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Excel PowerPivot grows up with Microsoft SQL Server 2012

Since its inception, I have been impressed with Excel PowerPivot. It was released early in 2010 to provide greater analytical functions to business users. I have recently been using the beta version of PowerPivot that will be released along with SQL Server 2012 and I am impressed at how it has matured as an end user tool.

PowerPivot is a free Excel 2010 add-in that gives you the ability to create Business Intelligence solutions in the familiar spreadsheet environment. It is a powerful tool for business analysts and accountants who know their data well and are comfortable with Microsoft Excel, and whom do not have a background in IT development. PowerPivot will quickly link data together from disparate sources and apply business logic to create Business Intelligence solutions. All data is stored in memory so PowerPivot is incredibly fast and performs impressively well, handling multi-million row tables with ease.

To date, I have been reluctant to use it for anything more than prototyping. PowerPivot has been called by some as ‘spreadsheet hell on steroids’ because although it is really powerful, the models can get too big to manage and can potentially spread through an organisation without any form of control. You can load the PowerPivot sheets into Microsoft SharePoint Enterprise, but with a big PowerPivot model that process is slow and manageability is limited. So although business users love the PowerPivot capability, IT professionals get nervous about how to manage its use within their organisation.

With the up-coming release of Microsoft SQL Server 2012 this position has changed. The PowerPivot engine has been brought into SQL Server itself. This provides manageability and scalability without compromising on the ease and simplicity of use. With the new version of PowerPivot you can simply create a new SQL Server Analysis Services database by restoring it from a PowerPivot model. You simply select the PowerPivot model and it creates the database. You can then create roles to secure the database as well as manage the data refreshes and monitor performance and usage - the best of both worlds.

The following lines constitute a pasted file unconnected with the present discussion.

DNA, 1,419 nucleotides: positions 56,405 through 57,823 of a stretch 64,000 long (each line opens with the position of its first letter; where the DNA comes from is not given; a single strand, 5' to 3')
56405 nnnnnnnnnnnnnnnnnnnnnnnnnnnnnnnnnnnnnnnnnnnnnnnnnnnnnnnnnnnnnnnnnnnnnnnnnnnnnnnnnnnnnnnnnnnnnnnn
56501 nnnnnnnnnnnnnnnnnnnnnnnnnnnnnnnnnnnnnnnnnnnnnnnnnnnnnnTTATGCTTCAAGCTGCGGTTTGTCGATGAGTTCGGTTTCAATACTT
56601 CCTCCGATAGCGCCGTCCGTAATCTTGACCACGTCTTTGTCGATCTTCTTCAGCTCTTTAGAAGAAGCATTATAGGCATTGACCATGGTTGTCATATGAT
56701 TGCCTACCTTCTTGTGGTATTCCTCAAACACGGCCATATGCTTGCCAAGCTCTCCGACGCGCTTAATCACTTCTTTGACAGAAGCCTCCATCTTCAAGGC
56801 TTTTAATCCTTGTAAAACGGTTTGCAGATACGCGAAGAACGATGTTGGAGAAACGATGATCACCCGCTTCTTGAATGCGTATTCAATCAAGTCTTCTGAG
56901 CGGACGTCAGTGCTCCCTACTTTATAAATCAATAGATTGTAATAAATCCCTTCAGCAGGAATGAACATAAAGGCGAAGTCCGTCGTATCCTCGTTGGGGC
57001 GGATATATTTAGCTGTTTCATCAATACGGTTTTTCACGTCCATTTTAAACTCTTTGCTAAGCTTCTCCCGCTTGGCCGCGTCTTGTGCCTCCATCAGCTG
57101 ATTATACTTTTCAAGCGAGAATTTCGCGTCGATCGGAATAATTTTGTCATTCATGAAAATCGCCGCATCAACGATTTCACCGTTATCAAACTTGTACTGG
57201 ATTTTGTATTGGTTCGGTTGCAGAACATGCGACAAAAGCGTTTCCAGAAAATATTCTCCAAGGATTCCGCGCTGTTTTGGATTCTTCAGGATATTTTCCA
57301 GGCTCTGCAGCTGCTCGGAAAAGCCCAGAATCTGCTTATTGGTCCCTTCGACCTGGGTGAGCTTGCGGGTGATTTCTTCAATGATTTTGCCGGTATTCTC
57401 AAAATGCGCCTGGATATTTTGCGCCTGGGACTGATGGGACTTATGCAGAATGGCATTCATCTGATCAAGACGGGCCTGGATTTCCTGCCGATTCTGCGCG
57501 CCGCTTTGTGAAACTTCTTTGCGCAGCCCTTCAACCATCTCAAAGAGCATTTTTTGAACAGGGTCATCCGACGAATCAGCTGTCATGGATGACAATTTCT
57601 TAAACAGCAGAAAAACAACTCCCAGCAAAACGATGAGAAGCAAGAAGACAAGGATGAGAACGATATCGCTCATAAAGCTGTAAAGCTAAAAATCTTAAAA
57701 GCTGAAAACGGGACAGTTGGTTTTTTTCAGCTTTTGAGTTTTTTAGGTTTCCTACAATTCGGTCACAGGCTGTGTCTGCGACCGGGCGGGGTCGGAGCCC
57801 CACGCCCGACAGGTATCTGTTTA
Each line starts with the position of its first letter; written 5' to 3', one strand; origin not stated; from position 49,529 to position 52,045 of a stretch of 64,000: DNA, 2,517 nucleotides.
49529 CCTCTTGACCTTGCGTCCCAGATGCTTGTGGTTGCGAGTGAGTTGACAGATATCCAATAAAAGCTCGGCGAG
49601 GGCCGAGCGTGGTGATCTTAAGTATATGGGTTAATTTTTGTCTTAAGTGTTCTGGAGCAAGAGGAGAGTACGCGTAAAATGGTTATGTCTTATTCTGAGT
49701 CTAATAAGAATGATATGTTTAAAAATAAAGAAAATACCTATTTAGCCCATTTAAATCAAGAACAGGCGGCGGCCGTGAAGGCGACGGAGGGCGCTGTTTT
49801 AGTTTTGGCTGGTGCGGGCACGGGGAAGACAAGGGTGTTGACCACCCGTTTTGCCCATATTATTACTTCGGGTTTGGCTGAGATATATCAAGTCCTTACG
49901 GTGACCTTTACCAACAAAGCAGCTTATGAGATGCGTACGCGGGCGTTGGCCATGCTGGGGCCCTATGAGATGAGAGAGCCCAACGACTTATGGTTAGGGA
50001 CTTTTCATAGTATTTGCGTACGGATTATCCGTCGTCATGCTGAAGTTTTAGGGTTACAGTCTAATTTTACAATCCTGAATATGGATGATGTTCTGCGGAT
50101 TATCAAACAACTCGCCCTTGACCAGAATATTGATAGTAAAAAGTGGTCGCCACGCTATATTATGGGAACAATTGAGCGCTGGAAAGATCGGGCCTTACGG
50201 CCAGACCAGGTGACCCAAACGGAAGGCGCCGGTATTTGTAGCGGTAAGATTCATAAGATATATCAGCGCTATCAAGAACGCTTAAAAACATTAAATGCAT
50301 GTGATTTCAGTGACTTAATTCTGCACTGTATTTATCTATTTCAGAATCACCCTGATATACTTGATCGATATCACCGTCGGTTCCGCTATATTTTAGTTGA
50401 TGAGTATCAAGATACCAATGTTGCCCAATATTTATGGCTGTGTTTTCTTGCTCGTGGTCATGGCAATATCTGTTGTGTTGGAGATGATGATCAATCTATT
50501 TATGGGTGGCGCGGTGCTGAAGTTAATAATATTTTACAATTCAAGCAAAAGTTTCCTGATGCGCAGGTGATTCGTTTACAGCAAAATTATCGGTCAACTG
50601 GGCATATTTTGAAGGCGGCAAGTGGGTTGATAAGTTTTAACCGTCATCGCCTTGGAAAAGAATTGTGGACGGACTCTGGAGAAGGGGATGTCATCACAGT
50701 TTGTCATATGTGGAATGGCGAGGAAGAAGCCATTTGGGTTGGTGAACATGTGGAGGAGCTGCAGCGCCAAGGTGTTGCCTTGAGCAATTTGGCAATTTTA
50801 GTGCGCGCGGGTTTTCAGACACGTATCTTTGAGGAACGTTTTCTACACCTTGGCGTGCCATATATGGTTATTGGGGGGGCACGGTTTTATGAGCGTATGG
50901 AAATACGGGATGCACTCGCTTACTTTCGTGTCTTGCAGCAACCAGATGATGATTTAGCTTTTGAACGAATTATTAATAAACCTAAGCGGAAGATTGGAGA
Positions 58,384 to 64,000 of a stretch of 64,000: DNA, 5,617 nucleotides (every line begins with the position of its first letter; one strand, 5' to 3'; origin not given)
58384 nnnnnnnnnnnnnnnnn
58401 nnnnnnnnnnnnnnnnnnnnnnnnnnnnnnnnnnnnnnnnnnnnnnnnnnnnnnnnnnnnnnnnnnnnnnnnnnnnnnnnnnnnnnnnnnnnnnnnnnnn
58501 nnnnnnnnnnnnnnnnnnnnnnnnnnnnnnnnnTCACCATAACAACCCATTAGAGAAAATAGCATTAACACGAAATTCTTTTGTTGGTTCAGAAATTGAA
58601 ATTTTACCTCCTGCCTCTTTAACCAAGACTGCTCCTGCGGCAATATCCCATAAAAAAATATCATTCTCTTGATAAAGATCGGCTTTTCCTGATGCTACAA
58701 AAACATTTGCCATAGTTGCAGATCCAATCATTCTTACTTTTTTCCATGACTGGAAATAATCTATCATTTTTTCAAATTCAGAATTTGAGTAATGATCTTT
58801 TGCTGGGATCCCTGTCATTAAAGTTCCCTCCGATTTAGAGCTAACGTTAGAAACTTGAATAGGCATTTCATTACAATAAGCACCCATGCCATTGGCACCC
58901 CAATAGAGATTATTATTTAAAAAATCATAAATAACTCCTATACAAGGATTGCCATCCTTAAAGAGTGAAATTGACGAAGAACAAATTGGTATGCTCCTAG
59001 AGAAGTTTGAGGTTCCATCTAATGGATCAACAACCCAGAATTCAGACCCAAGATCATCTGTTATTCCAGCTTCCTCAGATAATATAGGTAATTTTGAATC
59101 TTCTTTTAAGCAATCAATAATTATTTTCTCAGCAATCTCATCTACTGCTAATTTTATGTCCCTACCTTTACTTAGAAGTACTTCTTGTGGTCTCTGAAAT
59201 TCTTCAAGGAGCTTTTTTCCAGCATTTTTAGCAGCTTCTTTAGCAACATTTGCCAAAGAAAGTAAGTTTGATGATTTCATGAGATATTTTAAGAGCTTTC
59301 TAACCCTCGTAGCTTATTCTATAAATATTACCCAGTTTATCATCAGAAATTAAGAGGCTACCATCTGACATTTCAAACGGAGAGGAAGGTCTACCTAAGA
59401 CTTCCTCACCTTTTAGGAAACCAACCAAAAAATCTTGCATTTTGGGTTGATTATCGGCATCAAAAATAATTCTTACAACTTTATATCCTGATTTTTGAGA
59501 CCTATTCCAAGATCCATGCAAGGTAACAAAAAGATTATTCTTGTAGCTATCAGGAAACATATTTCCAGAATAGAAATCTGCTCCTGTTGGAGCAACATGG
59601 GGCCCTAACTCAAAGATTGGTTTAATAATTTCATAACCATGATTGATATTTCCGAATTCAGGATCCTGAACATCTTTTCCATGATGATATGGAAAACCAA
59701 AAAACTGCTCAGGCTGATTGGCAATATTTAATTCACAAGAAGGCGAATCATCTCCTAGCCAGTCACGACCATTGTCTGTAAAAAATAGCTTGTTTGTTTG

In my opinion this function is a big deal. It allows for better separation of duties in the development of Business Intelligence solutions. The business experts who understand the business goals and processes – and know the data – can participate in the creation of data models, building and enhancing the business logic themselves prior to passing the model to the IT professionals who can ensure it is secure and can perform in a managed environment.

PowerPivot does have some limitations in function (compared to traditional Analysis Services databases), but it is easier to learn and faster to use, improving the productivity of those who use it.

We always recommend that our Business Intelligence clients take a long-term view creating a Business Intelligence Roadmap aligned to their business goals and then work incrementally to add functionality. Consistent with this approach I suggest that clients look seriously at how they can incorporate PowerPivot into their technology roadmap and plan for adjustments to development roles and processes to ensure a successful introduction of the tool.

In summary, the enhancements to PowerPivot mean that it has evolved from a great end user tool for analysis and prototyping to becoming something that can be fully integrated into the development lifecycle. The solution also provides better linkage between the business and technical teams, which has to be a positive result, too.

If you would like to find out more about any of these areas, or have specific questions, please leave a comment or contact us.

Posted by: Nick Draper, Enterprise Applications Consultant | 24 January 2012

Tags: Excel PowerPivot

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